Elaine Quartermaine’s life was never much to talk about. Growing up in pre-Victorian London had made her a survivor if nothing else. Until she died!!! Or… thought she had died, and then she woke up somewhere else in someone else’s body. It’s funny how Mary Shelley never mentioned that part of the story in her novel, Frankenstein, let alone her part in Elaine’s demise… Yeah, about that. My name is Samantha Holcombe, and I am a Pulitzer Prize winning investigative journalist. Well, I was, but… this story isn’t about me. It’s about someone else. This mash up of notes, transcripts and musings are all a part of Elaine’s story, and an honest telling of… Wait a minute… I’m getting ahead of myself. More on that inside. I had no idea what I was getting into when I was hired to tell this… I mean her story, given the things I’ve seen over the last two years! But, it’s been one hell of a ride, and if you can overlook the body count, it’s really not so bad!!!
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I have always loved books.
Ever since I learned how to read, I could not get enough material.
I was/am a voracious reader, and by the time I was in fourth grade I was at a twelfth grade reading level!
Problems on the home front edged into my studies though and I began to rebel against authority at a young age. Which is a sanitized way of saying that I was definitely a troublemaker and no stranger to the law. Nothing serious, mind you, but it was definitely “gateway” trouble.
I think there some subconscious policing going on in the back of my mind, because at the age of 17, I was done with the broken home life. I dropped out of high school and joined the military in search of something that I wasn’t quite sure of as of yet, but whatever it was that I was looking for, I would not find it within military life.
After I left the Army, I moved to Missouri, where my mother and step father had moved during my stint in the Army. I quickly discovered that time does not always heal all wounds, and after a couple years in Missouri, I packed all of my necessities into a duffle bag and thus began a three year hitchhiking odyssey that would take me across the continental United States, Canada and Mexico. I met a lot of people, some interesting, some not so much, and others who were just plain unsavory.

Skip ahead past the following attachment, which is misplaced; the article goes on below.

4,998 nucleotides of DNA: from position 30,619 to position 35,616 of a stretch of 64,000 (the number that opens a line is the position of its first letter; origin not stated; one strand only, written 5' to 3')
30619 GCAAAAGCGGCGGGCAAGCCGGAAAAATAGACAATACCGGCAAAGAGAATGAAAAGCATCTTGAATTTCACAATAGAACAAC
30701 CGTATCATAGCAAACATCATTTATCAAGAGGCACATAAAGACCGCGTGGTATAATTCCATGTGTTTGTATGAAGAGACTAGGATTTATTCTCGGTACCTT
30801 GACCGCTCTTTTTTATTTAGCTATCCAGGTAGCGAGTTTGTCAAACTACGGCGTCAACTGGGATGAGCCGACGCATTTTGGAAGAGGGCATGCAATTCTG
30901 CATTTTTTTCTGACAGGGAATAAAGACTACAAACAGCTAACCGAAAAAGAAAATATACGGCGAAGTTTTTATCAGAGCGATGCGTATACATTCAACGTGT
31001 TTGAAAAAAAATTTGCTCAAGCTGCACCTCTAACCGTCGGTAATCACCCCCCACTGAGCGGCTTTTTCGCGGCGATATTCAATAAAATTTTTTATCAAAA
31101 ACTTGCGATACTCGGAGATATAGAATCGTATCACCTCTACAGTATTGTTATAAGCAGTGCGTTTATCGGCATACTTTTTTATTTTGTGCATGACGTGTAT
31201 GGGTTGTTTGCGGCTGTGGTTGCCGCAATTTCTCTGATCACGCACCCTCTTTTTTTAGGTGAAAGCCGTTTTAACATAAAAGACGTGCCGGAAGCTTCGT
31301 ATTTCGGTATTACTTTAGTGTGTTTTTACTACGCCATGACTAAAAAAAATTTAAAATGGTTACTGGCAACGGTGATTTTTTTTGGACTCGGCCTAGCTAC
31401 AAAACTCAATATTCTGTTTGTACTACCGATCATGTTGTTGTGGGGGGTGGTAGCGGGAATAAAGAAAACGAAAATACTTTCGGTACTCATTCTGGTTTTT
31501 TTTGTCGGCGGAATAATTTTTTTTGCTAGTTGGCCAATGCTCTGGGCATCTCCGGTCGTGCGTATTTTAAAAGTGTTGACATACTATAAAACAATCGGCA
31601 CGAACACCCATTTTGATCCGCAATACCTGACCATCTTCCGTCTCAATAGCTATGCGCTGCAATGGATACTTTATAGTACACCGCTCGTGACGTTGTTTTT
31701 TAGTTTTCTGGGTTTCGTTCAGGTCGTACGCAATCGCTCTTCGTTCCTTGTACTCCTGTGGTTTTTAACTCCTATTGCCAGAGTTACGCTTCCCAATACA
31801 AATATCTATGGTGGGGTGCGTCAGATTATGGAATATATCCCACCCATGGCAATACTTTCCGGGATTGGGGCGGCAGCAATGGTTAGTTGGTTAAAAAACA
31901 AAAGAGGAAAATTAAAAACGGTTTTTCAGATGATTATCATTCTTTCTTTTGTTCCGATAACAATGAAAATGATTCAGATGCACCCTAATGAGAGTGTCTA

I should be dead by now, but somehow, I survived all of that, and it was during my travels that I began writing poetry.
I kept my scribbles in a binder in which I would fill with thoughts twisted into a dramatic monologue that finally gave me the outlet that I had been searching for. I still have that binder to this day and I am working on a trilogy set of the poetry that will see the light of day at some point.
It took me 10 years to tire of writing poetry. I felt like I was being lazy with myself, and whenever I find myself getting a bit too comfortable, I tend to push myself into a “point of no return” position.
So, since I felt that my writing was ready for more of a challenge, I began writing some of the ideas that had been bouncing around my mind over the years. Over the next 15 years, I would pen screenplays, short stories and novellas before eventually writing my first novel, Mr Mann.
Until I became that full time writer that I have always dreamed of, I had to work. You know… money and that kind of stuff. Eventually, I found a career in the industry of Information Technology. I am “basement taught” as I like to put it. I learned my computer and networking “skills” using the break/fix method at home and eventually landed myself a position at a firm in Minneapolis, Minnesota, where I have been for going on 20 years now.
I live in Minneapolis, Minnesota with my wife, Brenda and two insane cats.